Who says mobile ads can’t be gorgeous? Certainly not Doug Manson, who heads up the Opera House team in the U.S. As senior creative director, Manson is tasked with turning client visions into mobile ad realities – and making sure that the campaigns are as visually interesting as they are functional. Here, he shares his take on how a combination of art, science, innovation and most importantly – client interaction – powers the best mobile creative.
“No one wants to see a pixelated JPEG”
Ninety-eight percent of clients want real creativity.
They may have different levels of involvement – for example, some clients have their ad units already set up, while others are more interested in letting us run with a concept – but everyone cares.
On the brand side, they’re usually very detailed and particular – down to knowing things like how many seconds they’d like a particular element to be animated, or whether a frame has enough smoke or flicker. Without those little details, they feel like their ad units don’t shine.
Now, there is that two percent that will just say: “Here, take this JPEG and make it work …” But for the most part, everyone wants to be in that upper echelon and have their ad units look stunning. No one wants to see a pixelated JPEG.
“Bad creative can drive some really good conversions”
Back to that two percent though. The funny thing is that their JPEG may be awful, but bad creative can drive some really good conversions – especially when it’s targeted effectively.
Creativity is subjective, but there are some baselines for what makes a video or rich media ad unit look polished. Sometimes you get a creative unit from a client that they just want to put out – and you know you can do a much better job – but they just go with it. Then they get a double-digit app install rate, or a see a huge lift in brand awareness, and you’re blown away.
At first it seems like no rhyme or reason. But then you realize it was the audience segmentation, or targeting – because honest to God, it couldn’t be that unpolished ad – and it makes more sense. That’s the thing with mobile. The technology behind the ad units is just as much a part of a campaign’s success as the creative.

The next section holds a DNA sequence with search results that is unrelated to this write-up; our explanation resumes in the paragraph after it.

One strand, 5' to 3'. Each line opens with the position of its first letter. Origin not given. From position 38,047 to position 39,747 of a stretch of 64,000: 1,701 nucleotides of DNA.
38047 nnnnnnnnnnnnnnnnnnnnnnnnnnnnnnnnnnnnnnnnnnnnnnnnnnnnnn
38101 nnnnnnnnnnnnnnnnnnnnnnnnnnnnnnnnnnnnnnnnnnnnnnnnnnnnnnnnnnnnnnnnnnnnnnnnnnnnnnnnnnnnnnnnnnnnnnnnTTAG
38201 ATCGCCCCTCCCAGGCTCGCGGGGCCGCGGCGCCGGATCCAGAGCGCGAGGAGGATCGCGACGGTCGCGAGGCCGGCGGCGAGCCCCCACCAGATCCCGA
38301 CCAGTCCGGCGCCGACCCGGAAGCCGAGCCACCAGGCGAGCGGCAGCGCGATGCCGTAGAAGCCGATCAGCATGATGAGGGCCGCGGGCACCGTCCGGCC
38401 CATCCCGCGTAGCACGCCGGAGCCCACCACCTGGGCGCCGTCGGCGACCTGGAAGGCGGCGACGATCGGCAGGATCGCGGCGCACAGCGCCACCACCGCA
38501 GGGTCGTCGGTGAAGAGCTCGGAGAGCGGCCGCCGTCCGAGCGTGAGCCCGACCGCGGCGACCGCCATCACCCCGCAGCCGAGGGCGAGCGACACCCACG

“When we started out, just getting one sprite on screen without lag was amazing”
Mobile ad technology is advancing so fast, but sometimes I think makes us short-sighted.
Take something as simple as a looping sprite – or an animation like a Ferris wheel spinning, or a bird flying. Today, having 10 or 15 different things happening onscreen without a loss of quality or processing power is the norm. But when we started out, just getting one sprite onscreen without lag was amazing!
We take things like being able to create ad units that respond when a user taps, tilts, rotates or shakes for granted. Clients push us, and we push ourselves – but as we continue to innovate, I do think it’s helpful to look at how far we’ve come as an industry in just the past two years.
“Sometimes you’ve just gotta hack around it”
That said, waiting for technology to catch up to the collective creative vision is the toughest thing. Sometimes you’ve just gotta hack around it – and make a compromise to achieve what you’ve dreamt up.
We will come up with highly-engaging executions and use after effects to create robust custom animation and sprite assets. The real trick then becomes how to take all that and fit it into the mobile world. A place where we are bound by processing power, file weight and bandwidth across both Android and iOS.
But the thing is, you never just go back to the client and say: “No, we can’t do that.” You spend two days going back and forth with the engineers, and figure out how to make it work.
“Advertising is really what’s driving creativity in design”
I’m a designer at heart. From print and magazines, to brand design and fleshing out what a physical product should look and feel like – it’s what’s lead me to here. Now I’m designing entire mobile worlds that flash by in six seconds. And I think advertising is really what’s driving creativity in design overall.
Think about virtual reality and Oculus Rift. Right now, you’ve got people at agencies dreaming up ways to fit some kind of brand message into that world. Now hopefully, it won’t look like a “traditional” ad – but it’s that investment from the brands that inspires the creativity from the agencies.
That investment then leads to amazing concepts that push the notion of creativity on mobile, on desktop – and even in a virtual world – to a place we haven’t seen before. That’s why doing this kind of work is so much fun. We’re at the forefront of evolution in creativity and design.
Doug Manson is Senior Creative Director at AdColony, a division of Opera Mediaworks